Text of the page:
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Janet Prescott

Expert Opinion

6th July 2017, Florence

Pastel knitwear and knitted jackets at Pitti Uomo

Pitti Uomo, the premier menswear show in Europe, has an over the top charm all its own. First one sees ‘the peacocks’ young men and now white-bearded models too, who are done up in full fig; colourful jackets, trousers, knitwear, hats, shades, walking canes or umbrellas, giving buyers and press a foretaste of the colourful pleasures they will see inside the halls of the Fortezza da Basso.

They needed the umbrellas as sunshades this year for #PU92, as the sun beat down with 40o of intensity on the understandably depleted rows of hopefuls in the great panoply of fashion; suffering elegantly for art and commerce.

Knitwear at Pitti Uomo. © Janet Prescott

Summer knitwear was a dynamic feature of the collections for Spring Summer 2018. This Pitti Uomo saw big names, Paul Smith, Z Zegna, Tommy Hilfiger and Boss, showing at various venues, all offering a complete take on the season, as well as the many high value, luxury accessory designers and tiemakers, most Italian and British, who continue to carve out international niches with their high-quality manufacture and specialist skills.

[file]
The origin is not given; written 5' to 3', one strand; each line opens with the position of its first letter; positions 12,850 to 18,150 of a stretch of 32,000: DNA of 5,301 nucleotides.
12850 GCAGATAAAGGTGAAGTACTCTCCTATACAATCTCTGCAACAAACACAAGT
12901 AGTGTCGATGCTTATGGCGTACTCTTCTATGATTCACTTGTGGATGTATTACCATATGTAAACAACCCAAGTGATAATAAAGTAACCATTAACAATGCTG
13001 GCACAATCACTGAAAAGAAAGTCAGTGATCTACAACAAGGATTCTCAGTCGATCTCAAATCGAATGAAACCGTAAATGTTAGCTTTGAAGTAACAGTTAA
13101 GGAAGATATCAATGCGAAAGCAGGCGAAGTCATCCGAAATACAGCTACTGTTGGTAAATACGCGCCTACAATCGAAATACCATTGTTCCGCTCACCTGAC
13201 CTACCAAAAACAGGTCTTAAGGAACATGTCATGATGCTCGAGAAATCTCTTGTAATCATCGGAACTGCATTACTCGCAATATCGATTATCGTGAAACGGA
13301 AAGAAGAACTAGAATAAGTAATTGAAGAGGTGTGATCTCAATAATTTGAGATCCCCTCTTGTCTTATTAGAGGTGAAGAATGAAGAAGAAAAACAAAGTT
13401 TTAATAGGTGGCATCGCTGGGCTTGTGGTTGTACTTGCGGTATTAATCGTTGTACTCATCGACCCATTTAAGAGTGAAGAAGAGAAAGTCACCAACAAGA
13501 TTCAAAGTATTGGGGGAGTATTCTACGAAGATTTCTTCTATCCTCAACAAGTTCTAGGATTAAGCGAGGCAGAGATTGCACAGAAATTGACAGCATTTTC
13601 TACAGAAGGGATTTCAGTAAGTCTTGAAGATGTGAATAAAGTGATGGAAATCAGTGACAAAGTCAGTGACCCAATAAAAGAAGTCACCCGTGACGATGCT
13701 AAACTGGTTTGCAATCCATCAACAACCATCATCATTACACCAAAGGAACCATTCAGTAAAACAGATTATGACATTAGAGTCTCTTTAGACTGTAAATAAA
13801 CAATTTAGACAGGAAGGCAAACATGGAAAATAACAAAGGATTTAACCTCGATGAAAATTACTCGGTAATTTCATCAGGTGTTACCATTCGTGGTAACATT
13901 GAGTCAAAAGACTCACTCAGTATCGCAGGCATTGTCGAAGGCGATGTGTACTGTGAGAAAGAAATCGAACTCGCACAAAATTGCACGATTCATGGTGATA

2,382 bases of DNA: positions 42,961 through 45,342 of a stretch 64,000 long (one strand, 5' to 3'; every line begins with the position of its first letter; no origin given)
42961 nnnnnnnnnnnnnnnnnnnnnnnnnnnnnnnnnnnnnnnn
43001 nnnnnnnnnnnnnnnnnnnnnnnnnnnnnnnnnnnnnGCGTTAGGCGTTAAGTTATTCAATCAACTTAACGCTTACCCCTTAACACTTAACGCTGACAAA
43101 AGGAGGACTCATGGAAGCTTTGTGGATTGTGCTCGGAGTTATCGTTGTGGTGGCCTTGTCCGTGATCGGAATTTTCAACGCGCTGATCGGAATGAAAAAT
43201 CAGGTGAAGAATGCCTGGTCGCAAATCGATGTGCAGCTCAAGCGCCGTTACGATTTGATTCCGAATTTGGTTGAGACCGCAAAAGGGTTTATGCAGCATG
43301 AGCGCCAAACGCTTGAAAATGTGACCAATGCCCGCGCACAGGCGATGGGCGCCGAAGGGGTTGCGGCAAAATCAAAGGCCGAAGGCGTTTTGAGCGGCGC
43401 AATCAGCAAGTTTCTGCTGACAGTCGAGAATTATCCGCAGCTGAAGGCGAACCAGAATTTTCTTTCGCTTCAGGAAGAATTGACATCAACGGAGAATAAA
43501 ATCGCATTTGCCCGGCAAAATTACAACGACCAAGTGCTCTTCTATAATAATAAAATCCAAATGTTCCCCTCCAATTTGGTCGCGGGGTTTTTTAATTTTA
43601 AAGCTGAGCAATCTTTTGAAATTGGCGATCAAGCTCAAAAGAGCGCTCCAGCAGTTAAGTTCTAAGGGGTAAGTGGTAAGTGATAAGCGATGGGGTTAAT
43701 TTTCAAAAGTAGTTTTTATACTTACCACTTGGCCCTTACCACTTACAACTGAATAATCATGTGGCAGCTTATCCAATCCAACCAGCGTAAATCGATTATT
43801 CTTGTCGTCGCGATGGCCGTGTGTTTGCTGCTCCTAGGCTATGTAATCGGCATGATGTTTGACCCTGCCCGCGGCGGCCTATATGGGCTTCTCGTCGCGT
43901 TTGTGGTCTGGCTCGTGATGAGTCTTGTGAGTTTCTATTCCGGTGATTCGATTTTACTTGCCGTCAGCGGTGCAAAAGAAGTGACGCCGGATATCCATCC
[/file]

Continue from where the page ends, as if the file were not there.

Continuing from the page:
Top brands in the knitwear world were there in force, selling to independent shops and stores from Europe to the US, Japan and China, which make up a great proportion of the buyers at Pitti Uomo. Most designs specialised in natural, high quality yarns and complex blends, including silk, cashmere, linen and cotton, seeing an increase in summer wool and mixes for 2018. Chunky yarns imitated traditional sweaters in cream cotton, and Naval and ceremonial army dress was an influence with brass coloured buttons, and double-breasted cardigans.

Knitwear at Pitti Uomo. © Janet Prescott

The knitwear specialists, mainly Italian, English and Scottish brands, were the main weather-makers; Pringle of Scotland, Drumohr, Johnston’s of Elgin, Alan Paine, and fashion brands like Falke, Wool Rich, Harmont & Blaine, Havana, Eden, Savile Row’s Richard James, and important sporty labels like Fred Perry, Le coq sportif, Pashmere, presenting the merchandised look to buyers, operating as they do on the internet.

Trends included large intarsia designs and big digital prints making knitwear a stand-out item. Diamond shapes were popular: particularly Argyle sweaters in cream red and navy, and Drumohr’s dramatic harlequin diamonds in a vertical column on sweaters were interpreted in various different colourways, putting unusual colours together.

Knitwear at Pitti Uomo. © Janet Prescott

Yarns used were fine silk, cashmere blends, or the most popular blend; silk, wool and linen, giving a mix of texture and softness. Dark fisherman’s knits and large cables in undyed wool for summer were knitted in chunky cotton, as well as wool. There is still considerable interest in heritage stories, retro label design and information to the consumer at retail level.